Journal Article

Environmental dependence in the ellipsoidal collapse model

Vincent Desjacques

in Monthly Notices of the Royal Astronomical Society

Published on behalf of The Royal Astronomical Society

Volume 388, issue 2, pages 638-658
Published in print August 2008 | ISSN: 0035-8711
Published online July 2008 | e-ISSN: 1365-2966 | DOI: http://dx.doi.org/10.1111/j.1365-2966.2008.13420.x
Environmental dependence in the ellipsoidal collapse model

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N-body simulations have demonstrated a correlation between the properties of haloes and their environment. In this paper, we assess whether the ellipsoidal collapse model, whose dynamics includes the tidal shear, can produce a similar dependence. First, we explore the statistical correlation that originates from Gaussian initial conditions. We derive analytic expressions for a number of joint statistics of the shear tensor and estimate the sensitivity of the local characteristics of the shear to the global geometry of the large-scale environment. Next, we concentrate on the dynamical aspect of the environmental dependence using a simplified model that takes into account the interaction between a collapsing halo and its environment. We find that the tidal force exerted by the surrounding mass distribution alters the axes collapse and causes haloes embedded in overdense regions to virialize earlier. The environment density is the key parameter in determining the virialization redshift, while the environment asphericity primarily contributes to the increase in the scatter of the critical collapse density. An effective density threshold whose shape depends on the large-scale density provides a good description of this environmental effect. Such an interpretation has the advantage that the excursion set formalism can be applied to quantify the environmental dependence of halo properties. We show that, using this approach, a correlation between formation redshift, large-scale bias and environment density naturally arises. The strength of the effect is comparable, albeit smaller, to that seen in simulations. It is largest for low-mass haloes (MM), and decreases as one goes to higher mass objects (M > M). Furthermore, haloes that formed early are substantially more clustered than those that assembled recently. On the other hand, our analytic model predicts a decrease in median formation redshift with increasing environment density, in disagreement with the trend detected in overdense regions. However, our results appear consistent with the behaviour inferred in relatively underdense regions. We argue that the ellipsoidal collapse model may apply in low-density environments where non-linear effects are negligible.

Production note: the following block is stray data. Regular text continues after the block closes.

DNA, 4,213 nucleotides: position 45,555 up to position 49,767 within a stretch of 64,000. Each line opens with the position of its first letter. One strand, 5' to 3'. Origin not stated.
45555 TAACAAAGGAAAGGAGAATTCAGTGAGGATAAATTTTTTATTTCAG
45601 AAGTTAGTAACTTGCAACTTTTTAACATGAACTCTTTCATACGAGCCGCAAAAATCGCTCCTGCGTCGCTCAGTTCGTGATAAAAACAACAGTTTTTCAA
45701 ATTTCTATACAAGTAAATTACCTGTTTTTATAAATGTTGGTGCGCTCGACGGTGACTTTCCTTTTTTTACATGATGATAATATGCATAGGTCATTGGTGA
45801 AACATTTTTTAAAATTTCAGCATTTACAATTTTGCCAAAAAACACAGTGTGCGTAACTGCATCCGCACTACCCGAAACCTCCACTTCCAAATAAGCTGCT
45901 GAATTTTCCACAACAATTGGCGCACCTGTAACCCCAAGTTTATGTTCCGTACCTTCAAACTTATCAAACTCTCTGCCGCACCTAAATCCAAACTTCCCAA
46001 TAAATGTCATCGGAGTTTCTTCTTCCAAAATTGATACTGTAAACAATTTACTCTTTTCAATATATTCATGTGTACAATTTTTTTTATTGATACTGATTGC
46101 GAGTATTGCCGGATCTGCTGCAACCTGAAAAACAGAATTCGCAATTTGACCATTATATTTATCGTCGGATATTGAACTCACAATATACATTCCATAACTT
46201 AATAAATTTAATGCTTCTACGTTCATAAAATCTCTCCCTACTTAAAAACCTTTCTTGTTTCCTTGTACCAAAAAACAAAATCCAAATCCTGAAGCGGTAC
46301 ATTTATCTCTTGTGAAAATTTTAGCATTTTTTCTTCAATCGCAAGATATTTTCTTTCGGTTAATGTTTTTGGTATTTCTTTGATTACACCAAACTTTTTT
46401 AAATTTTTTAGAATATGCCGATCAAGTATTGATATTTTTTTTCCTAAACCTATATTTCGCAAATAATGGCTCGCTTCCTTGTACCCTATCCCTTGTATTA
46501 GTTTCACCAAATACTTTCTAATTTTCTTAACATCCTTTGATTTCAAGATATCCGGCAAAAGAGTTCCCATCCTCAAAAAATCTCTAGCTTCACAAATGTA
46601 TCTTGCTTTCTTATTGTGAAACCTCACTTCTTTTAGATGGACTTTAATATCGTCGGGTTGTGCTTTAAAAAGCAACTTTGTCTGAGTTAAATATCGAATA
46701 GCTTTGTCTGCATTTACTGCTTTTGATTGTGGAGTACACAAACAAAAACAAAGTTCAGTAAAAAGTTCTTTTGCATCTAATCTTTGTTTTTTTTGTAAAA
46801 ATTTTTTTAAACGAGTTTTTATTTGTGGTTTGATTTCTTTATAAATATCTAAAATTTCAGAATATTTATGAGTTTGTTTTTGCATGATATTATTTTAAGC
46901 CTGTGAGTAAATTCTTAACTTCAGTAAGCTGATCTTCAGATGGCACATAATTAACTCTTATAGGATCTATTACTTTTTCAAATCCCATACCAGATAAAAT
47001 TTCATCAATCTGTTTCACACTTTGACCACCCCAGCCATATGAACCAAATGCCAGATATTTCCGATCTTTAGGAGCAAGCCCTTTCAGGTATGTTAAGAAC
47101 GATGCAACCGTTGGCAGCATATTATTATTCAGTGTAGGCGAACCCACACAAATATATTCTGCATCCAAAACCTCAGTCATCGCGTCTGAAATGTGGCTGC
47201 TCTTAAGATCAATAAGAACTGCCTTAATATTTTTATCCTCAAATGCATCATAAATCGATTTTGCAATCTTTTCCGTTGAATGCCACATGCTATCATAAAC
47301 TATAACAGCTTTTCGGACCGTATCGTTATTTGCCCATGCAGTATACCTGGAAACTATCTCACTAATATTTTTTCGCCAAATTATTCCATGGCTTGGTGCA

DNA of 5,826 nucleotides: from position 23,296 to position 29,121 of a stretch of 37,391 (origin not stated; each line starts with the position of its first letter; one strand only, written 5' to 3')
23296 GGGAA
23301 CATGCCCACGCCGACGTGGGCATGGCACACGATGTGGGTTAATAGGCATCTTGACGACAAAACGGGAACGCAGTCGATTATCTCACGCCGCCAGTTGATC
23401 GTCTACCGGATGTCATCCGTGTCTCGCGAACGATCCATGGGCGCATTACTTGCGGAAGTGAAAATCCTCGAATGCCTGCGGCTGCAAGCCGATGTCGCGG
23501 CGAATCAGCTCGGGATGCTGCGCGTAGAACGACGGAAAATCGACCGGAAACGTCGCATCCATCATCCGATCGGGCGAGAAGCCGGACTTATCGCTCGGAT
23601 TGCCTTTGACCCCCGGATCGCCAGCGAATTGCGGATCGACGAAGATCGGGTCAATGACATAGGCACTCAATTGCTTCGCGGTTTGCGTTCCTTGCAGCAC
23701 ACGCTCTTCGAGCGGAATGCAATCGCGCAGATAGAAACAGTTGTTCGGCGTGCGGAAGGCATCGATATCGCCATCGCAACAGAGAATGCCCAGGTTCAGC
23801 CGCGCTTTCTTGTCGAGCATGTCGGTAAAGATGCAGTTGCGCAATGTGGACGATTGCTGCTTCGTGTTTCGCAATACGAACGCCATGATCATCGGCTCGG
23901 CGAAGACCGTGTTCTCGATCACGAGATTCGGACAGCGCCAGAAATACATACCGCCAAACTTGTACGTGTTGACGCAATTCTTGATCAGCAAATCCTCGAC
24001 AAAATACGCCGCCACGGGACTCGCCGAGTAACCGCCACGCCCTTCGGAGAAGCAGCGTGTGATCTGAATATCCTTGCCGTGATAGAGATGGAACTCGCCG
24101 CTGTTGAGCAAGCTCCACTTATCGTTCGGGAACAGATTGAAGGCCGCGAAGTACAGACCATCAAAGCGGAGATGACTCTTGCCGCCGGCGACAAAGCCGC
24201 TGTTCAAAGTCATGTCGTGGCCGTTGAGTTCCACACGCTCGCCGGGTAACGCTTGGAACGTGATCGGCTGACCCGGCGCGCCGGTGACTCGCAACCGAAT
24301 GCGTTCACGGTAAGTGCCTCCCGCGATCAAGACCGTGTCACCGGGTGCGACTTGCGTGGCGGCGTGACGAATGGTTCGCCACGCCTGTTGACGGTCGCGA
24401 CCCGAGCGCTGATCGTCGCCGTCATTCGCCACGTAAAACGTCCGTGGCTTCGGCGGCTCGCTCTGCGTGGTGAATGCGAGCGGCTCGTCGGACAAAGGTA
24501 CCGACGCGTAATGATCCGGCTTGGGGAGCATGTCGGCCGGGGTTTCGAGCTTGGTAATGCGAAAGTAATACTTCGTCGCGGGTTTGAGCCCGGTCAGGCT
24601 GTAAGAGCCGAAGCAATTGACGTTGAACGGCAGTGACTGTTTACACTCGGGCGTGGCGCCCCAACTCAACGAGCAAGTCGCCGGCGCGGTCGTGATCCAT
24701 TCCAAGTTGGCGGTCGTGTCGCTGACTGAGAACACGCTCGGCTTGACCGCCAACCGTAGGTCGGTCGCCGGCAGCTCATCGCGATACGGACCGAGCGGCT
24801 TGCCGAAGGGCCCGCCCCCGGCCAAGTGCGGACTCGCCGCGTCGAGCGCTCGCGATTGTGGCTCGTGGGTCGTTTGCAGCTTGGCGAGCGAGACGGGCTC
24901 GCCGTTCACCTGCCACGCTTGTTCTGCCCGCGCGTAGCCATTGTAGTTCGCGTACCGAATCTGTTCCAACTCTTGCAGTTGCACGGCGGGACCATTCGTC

Keywords: gravitation; galaxies: haloes; cosmology: theory; dark matter

Journal Article.  17353 words.  Illustrated.

Subjects: Astronomy and Astrophysics

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